Suicide. It may be an uncomfortable topic, but it’s time we start talking about it. It’s the 10th leading cause of death in the U.S. And in Nevada, it ranks eighth, making it responsible for nearly three times as many deaths as homicide each year.
The American Foundation for Suicide Prevention aims to break the silence. With a goal of reducing the national suicide rate (currently 13.26 per 100,000 people) by 20 percent by 2025, AFSP’s work includes research, legislative advocacy, education and support groups in all 50 states to empower individuals to detect and prevent suicide.
One way the organization helps to raise awareness is through its community walks. Designed to encourage those affected by suicide to talk about their struggles and to lean on AFSP and its community for support, the volunteer-run Nevada chapter hosts an Out of the Darkness Community Walk on March 25 at Craig Ranch Regional Park.
“Coming to the walk and seeing the amount of people who have been affected by [suicide] and knowing that you are not alone opens more than your eyes; it opens your heart,” says Ashley Ellison, AFSP board member and field advocate. In addition to the 3K walk, there will be a silent auction, remembrance tent for people to bring pictures of their loved ones, resource tables and an Honor Bead ceremony.
Honor Beads are necklaces, each color-coded to signify the wearer’s relationship with suicide, whether he or she has lost a loved one or struggled with it themselves. “Seeing another person wearing a red honor bead and knowing that they too have lost a spouse/partner helped me feel less isolated and know that someone else understood my pain,” says AFSP board member Knachell Kellogg. “It was also a place I didn’t have to hide. Suicide could be spoken about without shame.”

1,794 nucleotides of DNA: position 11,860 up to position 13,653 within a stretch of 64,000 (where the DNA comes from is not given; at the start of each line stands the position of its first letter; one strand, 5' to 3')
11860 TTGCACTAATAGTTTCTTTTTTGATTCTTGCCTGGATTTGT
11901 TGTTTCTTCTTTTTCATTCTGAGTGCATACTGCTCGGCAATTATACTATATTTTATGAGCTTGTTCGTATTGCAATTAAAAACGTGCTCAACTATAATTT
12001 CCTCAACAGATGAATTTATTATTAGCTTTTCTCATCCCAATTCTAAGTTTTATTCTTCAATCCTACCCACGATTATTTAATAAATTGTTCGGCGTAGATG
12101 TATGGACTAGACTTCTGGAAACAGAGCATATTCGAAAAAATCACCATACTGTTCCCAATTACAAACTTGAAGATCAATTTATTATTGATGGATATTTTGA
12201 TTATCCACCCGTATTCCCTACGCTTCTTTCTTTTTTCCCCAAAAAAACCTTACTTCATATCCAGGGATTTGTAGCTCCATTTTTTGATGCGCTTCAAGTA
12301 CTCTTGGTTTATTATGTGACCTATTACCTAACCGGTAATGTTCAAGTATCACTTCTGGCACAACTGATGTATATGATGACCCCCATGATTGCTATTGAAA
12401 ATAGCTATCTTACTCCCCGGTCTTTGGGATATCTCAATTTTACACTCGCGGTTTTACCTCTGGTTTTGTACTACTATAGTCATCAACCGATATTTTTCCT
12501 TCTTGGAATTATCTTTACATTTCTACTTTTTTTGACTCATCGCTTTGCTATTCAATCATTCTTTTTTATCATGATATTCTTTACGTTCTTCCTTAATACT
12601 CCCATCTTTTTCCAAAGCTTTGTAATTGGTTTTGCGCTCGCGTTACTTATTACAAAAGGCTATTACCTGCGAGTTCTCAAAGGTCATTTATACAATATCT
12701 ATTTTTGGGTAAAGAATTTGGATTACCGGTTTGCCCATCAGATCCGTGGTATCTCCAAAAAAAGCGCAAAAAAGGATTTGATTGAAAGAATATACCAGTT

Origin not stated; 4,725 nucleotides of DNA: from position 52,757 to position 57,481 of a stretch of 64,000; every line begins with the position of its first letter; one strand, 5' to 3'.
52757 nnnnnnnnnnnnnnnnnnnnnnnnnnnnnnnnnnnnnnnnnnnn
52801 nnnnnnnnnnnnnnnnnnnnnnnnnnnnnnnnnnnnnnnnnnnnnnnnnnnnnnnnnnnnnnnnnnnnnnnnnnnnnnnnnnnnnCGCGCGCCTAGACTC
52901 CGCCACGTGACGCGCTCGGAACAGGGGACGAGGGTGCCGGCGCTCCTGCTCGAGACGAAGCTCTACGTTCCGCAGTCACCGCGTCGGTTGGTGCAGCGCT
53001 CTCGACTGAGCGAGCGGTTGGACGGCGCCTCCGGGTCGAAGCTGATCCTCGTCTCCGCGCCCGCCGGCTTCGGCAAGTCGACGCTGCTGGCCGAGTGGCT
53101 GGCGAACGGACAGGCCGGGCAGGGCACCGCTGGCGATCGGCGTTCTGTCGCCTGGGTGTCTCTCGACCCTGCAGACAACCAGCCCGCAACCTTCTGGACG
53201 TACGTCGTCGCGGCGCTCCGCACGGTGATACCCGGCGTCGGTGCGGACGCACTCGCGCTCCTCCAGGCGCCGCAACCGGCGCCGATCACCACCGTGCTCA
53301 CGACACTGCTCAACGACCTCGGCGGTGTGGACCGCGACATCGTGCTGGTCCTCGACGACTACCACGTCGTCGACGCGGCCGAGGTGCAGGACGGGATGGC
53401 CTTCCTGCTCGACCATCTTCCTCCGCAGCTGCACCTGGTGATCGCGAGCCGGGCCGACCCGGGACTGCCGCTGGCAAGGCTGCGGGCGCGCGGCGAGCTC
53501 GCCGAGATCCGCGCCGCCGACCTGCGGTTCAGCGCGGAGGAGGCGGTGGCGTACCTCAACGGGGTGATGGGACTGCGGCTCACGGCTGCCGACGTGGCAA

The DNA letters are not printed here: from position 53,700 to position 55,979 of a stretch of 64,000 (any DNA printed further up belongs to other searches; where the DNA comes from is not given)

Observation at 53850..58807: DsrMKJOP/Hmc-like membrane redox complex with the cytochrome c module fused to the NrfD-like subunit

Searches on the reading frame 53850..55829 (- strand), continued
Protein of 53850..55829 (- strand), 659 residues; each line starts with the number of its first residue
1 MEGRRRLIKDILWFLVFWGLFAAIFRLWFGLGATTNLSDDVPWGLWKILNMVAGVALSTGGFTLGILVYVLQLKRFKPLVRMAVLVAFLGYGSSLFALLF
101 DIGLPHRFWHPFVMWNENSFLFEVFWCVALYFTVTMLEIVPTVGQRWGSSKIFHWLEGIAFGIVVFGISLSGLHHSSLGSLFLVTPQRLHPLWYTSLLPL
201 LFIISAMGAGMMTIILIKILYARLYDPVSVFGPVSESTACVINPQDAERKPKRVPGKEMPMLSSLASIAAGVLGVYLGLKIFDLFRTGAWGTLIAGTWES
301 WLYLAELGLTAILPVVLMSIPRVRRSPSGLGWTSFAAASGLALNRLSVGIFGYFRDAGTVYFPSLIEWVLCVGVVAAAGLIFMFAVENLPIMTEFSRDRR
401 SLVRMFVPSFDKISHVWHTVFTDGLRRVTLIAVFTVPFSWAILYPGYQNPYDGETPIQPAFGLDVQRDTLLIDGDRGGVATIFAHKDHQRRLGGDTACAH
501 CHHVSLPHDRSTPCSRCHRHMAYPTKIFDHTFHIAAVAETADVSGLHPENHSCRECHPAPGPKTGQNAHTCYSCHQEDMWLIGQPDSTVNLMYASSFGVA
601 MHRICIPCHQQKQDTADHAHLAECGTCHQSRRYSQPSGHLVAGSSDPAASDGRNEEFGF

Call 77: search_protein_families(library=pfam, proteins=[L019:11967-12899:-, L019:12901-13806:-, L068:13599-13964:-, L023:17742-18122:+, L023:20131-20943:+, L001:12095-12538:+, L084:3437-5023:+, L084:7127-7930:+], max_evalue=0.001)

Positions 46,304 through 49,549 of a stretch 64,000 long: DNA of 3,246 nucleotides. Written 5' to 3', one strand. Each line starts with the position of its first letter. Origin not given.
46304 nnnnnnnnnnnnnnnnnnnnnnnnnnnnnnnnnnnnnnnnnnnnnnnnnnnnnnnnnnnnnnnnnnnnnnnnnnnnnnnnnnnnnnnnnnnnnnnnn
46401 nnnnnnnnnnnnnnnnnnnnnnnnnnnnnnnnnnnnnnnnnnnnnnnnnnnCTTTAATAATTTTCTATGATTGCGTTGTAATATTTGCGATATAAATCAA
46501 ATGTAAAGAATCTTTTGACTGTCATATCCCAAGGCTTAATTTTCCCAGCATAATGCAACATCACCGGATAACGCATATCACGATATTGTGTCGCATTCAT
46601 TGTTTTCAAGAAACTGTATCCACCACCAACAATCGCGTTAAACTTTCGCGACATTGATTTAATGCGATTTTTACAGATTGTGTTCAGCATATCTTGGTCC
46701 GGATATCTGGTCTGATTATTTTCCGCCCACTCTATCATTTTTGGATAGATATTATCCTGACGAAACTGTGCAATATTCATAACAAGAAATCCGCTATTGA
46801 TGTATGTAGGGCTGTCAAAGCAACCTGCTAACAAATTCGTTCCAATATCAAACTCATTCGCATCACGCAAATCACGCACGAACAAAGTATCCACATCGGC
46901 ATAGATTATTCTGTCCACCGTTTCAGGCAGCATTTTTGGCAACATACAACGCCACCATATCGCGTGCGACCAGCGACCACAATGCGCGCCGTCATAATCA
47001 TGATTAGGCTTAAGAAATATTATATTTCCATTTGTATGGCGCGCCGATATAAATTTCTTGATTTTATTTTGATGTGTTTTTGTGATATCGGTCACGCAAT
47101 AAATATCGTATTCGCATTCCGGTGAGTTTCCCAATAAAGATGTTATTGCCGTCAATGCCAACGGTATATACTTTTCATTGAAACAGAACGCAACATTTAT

AFSP Nevada has hosted these community walks for the past five years. Last year, the walk raised $70,000, with half of the proceeds going to the organization’s national programs and the other half going directly to the Nevada chapter, helping fund programs such as its Mental Health First Aid Training course, suicide prevention for college students and LGBTQ people, and family therapy workshops.
The healing process of dealing with suicide may be a long road. The support of AFSP and its community gives people a place to grieve, and helps bring the challenges of living with suicide to light.
AFSP Nevada’s Out of the Darkness Community Walk, registration starts at 9 a.m., walk at 10:30 a.m., Craig Ranch Regional Park, 628 W. Craig Rd., North Las Vegas, afsp.org/vegas